When she was a girl in Brazil, Angelica Silva made a regular, cherished detour on her way to school, stopping at a local museum to wonder at the treasures inside.

Last week Silva, now a Harvard custodial worker, was back in a space filled with beautiful artworks.

“For me, it’s amazing,” said Silva, who looked like a kid in a candy store during a recent outing to the Harvard Art Museums/Arthur M. Sackler Museum. “I loved the museums since I was a little kid.”

It was Silva’s first visit, but it won’t be her last. She is participating in an outreach program created by museum officials that helps immigrants to enjoy Harvard’s collections, develop their English skills, and connect to important lessons in history and democracy.

“We wanted to invite people into a mainstream cultural institution that they might not seek out on their own,” said Ray Williams, the museums’ director of education, who created the program called “Engaging New Americans: Explorations in Art, Self, and Our Democratic Heritage.”

In 2009, Williams and senior museum educator Judy Murray developed a pilot for the program in collaboration with the Massachusetts Alliance of Portuguese Speakers and its 12-week citizenship course. The outline included visits to the museum focused on art from colonial and revolutionary times, the 19th century with an emphasis on Western expansion, and 20th century art.

“We realized the museum might have works of art that could make American history more memorable, and that we might enrich the process of preparing to become an American,” said Williams.

Like latter-day explorers, the many first-time visitors enter the galleries, using the paintings and sculptures as springboards for conversations in English about democratic values.

A provocative altarpiece from the Italian Renaissance depicting Saint Francis of Assisi receiving the stigmata inspires a discussion about Catholicism. Other works in the museum shine a light on religious traditions. Collectively, they help students explore the notion of the freedom of religion guaranteed by the First Amendment to the Constitution.

“The works of art lead naturally to conversations about the democratic freedoms we enjoy,” said Williams.

Last fall, Williams hired Maria Schaedler-Luera as a part-time community educator. Drawing on her theatrical background, she incorporates active teaching techniques into the program. The Brazilian native, who has a master’s in intercultural relations, likes to gather students in front of the museum’s Daniel Chester French bronze sculpture of a seated Abraham Lincoln. There she asks them to create a frozen tableau portraying the Emancipation Proclamation.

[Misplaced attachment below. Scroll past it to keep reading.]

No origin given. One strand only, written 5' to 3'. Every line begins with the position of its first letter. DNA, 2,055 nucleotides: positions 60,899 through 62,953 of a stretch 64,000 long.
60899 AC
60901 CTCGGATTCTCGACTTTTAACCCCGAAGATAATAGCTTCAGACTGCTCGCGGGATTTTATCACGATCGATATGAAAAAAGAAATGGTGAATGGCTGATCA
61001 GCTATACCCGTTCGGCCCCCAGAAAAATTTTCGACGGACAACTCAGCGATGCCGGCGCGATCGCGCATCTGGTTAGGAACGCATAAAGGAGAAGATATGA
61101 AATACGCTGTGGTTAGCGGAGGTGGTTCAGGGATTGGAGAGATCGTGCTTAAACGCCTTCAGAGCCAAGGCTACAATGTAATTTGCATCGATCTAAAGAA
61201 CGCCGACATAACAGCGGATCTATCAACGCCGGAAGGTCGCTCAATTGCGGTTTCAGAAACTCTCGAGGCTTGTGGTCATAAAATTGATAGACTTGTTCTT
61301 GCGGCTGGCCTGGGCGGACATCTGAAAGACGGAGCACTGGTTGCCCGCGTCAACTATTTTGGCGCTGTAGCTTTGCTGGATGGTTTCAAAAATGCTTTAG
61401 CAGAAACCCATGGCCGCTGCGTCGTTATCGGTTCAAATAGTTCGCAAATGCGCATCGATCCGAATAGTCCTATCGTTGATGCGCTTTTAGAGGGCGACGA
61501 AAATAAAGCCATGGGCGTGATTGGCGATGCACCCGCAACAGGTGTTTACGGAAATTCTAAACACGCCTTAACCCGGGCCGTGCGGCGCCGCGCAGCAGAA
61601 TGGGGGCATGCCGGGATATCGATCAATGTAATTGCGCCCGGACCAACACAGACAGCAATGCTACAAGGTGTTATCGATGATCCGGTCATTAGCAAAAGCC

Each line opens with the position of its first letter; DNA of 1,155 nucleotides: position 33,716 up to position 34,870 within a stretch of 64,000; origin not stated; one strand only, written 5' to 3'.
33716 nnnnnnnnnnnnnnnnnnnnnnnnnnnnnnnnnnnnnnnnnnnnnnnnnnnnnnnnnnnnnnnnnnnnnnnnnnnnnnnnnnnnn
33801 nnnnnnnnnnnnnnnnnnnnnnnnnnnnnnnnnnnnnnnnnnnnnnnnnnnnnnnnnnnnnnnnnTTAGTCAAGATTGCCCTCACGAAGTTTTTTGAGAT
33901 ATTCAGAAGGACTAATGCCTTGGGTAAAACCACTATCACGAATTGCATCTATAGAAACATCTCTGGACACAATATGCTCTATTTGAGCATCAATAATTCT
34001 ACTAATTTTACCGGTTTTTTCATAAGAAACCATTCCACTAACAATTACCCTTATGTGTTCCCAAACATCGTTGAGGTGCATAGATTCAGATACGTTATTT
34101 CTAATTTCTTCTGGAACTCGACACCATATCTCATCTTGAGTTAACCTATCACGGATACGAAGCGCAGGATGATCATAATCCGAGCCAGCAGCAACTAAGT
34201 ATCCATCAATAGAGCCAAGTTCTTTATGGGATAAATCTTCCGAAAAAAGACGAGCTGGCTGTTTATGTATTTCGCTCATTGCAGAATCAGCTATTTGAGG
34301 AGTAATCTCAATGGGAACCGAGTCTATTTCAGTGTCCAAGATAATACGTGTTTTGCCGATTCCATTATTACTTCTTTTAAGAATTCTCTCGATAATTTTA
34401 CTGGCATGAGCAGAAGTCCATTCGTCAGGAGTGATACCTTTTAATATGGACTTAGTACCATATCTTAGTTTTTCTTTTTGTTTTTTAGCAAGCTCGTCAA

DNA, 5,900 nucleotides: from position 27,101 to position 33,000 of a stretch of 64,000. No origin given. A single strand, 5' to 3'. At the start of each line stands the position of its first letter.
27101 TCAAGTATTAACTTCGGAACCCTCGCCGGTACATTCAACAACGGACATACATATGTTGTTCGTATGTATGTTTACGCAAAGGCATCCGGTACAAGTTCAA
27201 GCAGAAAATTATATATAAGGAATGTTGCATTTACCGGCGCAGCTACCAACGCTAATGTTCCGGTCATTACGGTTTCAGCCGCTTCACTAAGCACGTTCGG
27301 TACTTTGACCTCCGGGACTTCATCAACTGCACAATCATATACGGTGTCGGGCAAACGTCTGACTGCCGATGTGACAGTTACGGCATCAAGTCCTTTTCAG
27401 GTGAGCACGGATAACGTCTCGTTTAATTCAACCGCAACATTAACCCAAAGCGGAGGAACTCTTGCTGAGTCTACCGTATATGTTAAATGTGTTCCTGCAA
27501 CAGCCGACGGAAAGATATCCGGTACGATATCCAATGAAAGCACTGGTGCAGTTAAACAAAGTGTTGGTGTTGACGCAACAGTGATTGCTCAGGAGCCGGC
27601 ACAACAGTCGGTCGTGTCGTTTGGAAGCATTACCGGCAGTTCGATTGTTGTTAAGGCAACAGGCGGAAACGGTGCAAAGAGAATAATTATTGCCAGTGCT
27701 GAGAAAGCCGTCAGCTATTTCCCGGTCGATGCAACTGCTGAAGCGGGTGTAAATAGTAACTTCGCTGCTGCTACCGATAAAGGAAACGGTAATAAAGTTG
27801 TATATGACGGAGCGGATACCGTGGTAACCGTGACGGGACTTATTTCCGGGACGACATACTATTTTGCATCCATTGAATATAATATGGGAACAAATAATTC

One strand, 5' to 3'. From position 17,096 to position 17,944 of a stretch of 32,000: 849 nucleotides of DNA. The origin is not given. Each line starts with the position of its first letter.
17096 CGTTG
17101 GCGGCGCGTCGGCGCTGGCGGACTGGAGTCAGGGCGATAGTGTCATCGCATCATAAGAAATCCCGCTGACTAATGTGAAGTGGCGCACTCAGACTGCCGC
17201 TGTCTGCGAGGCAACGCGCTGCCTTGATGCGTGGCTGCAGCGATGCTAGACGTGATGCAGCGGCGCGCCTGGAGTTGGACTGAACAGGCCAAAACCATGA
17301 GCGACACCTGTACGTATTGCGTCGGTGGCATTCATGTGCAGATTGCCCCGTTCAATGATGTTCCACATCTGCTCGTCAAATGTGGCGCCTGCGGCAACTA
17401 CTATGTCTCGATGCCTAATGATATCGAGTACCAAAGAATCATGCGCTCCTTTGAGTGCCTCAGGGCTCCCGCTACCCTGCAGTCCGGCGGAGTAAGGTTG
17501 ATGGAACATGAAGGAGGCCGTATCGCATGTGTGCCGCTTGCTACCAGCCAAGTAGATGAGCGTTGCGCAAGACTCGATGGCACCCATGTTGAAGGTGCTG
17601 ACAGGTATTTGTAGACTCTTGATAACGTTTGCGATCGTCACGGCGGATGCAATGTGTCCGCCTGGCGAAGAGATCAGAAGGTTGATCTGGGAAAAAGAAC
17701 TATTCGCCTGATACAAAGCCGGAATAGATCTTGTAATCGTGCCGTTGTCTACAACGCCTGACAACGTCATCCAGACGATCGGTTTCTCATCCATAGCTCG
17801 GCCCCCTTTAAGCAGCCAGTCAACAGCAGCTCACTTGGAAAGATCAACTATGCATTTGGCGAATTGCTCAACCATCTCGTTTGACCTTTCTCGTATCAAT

“Living art and responding with our body,” Schaedler-Luera said, leads to a powerful learning experience.

After studying a painting together, Schaedler-Luera and Williams will ask the students what it means to them, what they observed, or how it relates to their own experience as an immigrant. In reacting to the art, they practice their English skills. Sometimes they write a poem together about an artwork, with each student contributing a line, or they read a brief play, drafted by Williams, that relates to painting or sculpture.

“It’s about navigating the museum environment, learning how to look closely at a work of art, building on each other’s ideas, and using English to express your thoughts, feelings, and opinions,” he said.

With a grant from the National Endowment for the Arts, Williams and his team expanded the program last year to include more than 30 teaching gallery visits and a family day, as well as produced an upcoming sourcebook that will include questions about featured works of art, activities to develop English skills, and information about American history and government.

To ensure accessibility, Williams also used the funding to assist with transportation costs, extra museum staffing after hours when most of the visits took place, and  meals for those participating in the program. Today, the project serves a number of community organizations and partners closely with Harvard’s Bridge to Learning and Literacy program.

Last Wednesday (June 15), Williams guided Silva’s Bridge class to the Sackler’s fourth-floor galleries and a room filled with works of Impressionist masters such as Edgar Degas, Pierre-Auguste Renoir, and Paul Gauguin.

Together, they explored the subject matter and nuance of a moody, richly textured painting: Claude Monet’s “The Gare Saint-Lazare: Arrival of a Train.” Next, the students chose an artwork that they felt related to the concepts of change and transition and discussed their selection. Finally, they read through a brief play by Williams that was based on the evocative work “Pan and Pysche” by 19th century British Artist Sir Edward Burne-Jones.

“I am always just thinking about how wonderful the museum is as a resource and how it can really speak to people in so many different ways,” said Williams, who hopes the program can serve as a template for other museums interested in expanding their community outreach.

For John Antonellis, a lead instructor at the Bridge program who has accompanied two of his classes to the museum, the new experiences and the respect that the program offers his students are invaluable.

“For a lot of students, it’s their first time ever in an art museum. So it’s not part of their routine, and it raises their awareness to a whole new way of seeing the world,” Antonellis said. “It often brings out sides of their personality not evident in a classroom setting. At times, they are the teachers sharing their observations and insights informed by their particular cultural viewpoint.”